COLUMBUS, OH – As plastic and electronic methods continue to replace cash as consumers’ preferred means of payment, fears about the long-term impact of this trend are running high among a key segment of the nation’s banking workforce, specifically its network of increasingly obsolete automated teller machines (ATMs).
Among those feeling the worry over job uncertainty is the ATM outside the First Community Bank of Ohio branch located at 647 North High Street here in the state capital.
Friends of the ATM report that it has been growing increasingly despondent during the past several months, apparently distraught over the almost daily announcement of new and ever simpler cashless payment technologies.
“It’s sad to see something like this happen,” said Martin Ames, one of the ATM’s long-time users. “What with more and more commercial transactions moving on-line, and with so many new ways to pay at retail locations – from debit cards to stored value cards – the employment prospects for a machine like ‘Betsy’, as I call her, are starting look pretty bleak.”
Mr. Ames explained that he nicknamed the ATM “Betsy” in honor of Betsy Tillington, one of three First Community Bank of Ohio tellers who were laid off from their jobs shortly after the ATM was first installed back in 1986. “I’m sure Betsy the ATM is probably worried that the same thing is going to happen to her that happened to the original Betsy as well as to her colleagues Paul and Gary, all of whom are working at Wal-Mart now,” Mr. Ames noted.
“It’s tough,” Mr. Ames sighed. “But, hey, what are you going to do? Times change, right?”
According to Wendy Stevens, another of the ATM’s regular users, the machine has lately shown signs of depression and desperation in its interactions with customers. “The other day, for example, I wanted to use it just to check my bank balance,” she said. “Normally, after I do that, it asks if I want another transaction and then gives me my card back when I push ‘No’.”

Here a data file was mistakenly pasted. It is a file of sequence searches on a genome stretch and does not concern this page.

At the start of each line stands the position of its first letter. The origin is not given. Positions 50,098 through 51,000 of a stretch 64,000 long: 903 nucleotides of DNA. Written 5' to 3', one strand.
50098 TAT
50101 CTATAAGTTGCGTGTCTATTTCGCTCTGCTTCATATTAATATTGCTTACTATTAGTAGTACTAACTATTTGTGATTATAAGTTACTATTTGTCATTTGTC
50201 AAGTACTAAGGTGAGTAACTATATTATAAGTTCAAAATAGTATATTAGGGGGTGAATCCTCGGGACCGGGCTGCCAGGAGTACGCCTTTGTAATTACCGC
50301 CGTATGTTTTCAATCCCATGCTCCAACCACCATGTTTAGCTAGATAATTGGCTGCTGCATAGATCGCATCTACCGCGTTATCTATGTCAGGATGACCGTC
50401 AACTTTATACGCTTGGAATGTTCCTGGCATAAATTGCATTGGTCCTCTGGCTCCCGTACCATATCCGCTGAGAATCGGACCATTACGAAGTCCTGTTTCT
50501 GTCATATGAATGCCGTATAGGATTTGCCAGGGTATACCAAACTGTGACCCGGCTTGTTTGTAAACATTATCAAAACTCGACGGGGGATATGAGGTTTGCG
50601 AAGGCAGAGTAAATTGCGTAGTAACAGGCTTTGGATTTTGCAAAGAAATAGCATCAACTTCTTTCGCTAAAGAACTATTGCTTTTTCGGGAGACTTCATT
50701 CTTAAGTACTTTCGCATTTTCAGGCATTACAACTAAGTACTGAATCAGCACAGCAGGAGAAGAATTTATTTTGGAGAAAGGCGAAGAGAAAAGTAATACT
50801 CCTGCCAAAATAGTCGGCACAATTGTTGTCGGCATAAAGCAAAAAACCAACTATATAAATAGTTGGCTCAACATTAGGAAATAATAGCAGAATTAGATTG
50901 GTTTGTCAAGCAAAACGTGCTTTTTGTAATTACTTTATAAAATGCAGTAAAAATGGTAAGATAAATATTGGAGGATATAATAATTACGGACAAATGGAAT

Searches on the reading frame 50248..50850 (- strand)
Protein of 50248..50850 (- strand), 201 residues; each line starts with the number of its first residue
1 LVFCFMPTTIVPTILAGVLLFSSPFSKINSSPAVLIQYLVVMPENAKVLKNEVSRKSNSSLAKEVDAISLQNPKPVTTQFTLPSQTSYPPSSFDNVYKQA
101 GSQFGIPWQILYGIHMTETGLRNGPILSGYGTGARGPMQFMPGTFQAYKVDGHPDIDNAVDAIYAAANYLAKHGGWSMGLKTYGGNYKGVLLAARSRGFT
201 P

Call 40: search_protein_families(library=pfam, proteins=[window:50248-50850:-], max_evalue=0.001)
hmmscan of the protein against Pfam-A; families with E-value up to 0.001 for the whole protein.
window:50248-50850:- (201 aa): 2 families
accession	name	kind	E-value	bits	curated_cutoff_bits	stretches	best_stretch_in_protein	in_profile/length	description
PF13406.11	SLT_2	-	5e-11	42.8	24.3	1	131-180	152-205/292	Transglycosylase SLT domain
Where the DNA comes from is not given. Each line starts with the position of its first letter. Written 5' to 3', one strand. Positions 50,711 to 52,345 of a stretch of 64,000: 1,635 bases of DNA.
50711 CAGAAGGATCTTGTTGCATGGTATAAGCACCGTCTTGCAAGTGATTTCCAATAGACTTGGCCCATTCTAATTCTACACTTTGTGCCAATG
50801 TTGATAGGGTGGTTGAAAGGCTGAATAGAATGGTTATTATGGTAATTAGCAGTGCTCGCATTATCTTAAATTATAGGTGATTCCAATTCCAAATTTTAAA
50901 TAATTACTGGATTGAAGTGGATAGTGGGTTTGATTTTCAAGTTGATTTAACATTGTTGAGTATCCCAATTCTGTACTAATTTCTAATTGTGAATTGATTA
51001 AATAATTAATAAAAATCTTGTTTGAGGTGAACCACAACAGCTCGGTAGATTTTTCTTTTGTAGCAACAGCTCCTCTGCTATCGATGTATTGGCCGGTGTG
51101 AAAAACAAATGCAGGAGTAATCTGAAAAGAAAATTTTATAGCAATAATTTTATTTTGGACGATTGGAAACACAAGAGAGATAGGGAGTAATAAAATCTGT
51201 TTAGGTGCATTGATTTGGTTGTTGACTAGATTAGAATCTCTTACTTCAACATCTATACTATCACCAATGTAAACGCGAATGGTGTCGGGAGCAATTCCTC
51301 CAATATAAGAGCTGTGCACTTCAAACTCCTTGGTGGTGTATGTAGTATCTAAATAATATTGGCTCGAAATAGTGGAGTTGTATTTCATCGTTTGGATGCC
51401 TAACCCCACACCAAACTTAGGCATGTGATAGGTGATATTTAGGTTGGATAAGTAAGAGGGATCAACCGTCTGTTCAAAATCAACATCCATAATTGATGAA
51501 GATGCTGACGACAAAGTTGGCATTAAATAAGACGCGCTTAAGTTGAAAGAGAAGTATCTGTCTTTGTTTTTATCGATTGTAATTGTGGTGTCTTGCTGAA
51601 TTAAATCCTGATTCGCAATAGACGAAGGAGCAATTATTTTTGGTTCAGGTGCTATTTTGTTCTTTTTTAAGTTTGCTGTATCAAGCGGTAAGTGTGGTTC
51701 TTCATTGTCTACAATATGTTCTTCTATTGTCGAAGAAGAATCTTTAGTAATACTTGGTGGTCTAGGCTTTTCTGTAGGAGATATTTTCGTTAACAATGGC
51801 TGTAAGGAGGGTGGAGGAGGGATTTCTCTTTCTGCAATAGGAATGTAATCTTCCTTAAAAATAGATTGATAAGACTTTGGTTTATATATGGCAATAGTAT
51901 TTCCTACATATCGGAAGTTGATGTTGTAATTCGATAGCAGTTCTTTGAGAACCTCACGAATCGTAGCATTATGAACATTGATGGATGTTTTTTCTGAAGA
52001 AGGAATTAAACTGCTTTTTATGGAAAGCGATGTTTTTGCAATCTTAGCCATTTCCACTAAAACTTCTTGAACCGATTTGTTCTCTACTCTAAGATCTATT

“But, this time,” Ms. Stevens said, “after I pressed ‘No’, it asked me the same question again. And when I pressed ‘No’ again, it still wouldn’t give me my card back. It just said, ’Really? Are you sure?’ And then, when I pushed ‘Yes’, the screen said, ‘But, wait! Isn’t it your daughter’s birthday tomorrow?’”
“Well, at first I thought, oh, yeah, that’s right, it is,” Ms. Stevens continued. “And then I thought, gee, that’s a pretty useful new service. But even after I took some money for my daughter, the machine still wouldn’t give me my card back. Instead it started commenting on the way my hair looked and didn’t I think that a quick stop at the salon might be a good idea, and did I know that they offer a cash discount.”
“And that’s when it all started to feel a little creepy,” Ms. Stevens said, shaking her head. “But, hey, I understand. We’re all worried about becoming redundant in this economy.”
Mr. Ames noted that the ATM’s attitude towards its work seemed to change dramatically in January of this year, when Starbucks announced that its customers could now pay for their coffee via smartphone.
“I think that felt like the last nail in the coffin for Betsy,” Ames said. “She hasn’t been herself ever since.”
“In fact,” he noted, “just today when I finished using her, instead of the normal ‘Thank you for your transaction’ message she usually gives, her screen repeatedly flashed: ‘GOD BLESS YOU! COME BACK SOON! AND PLEASE TELL YOUR FRIENDS!’”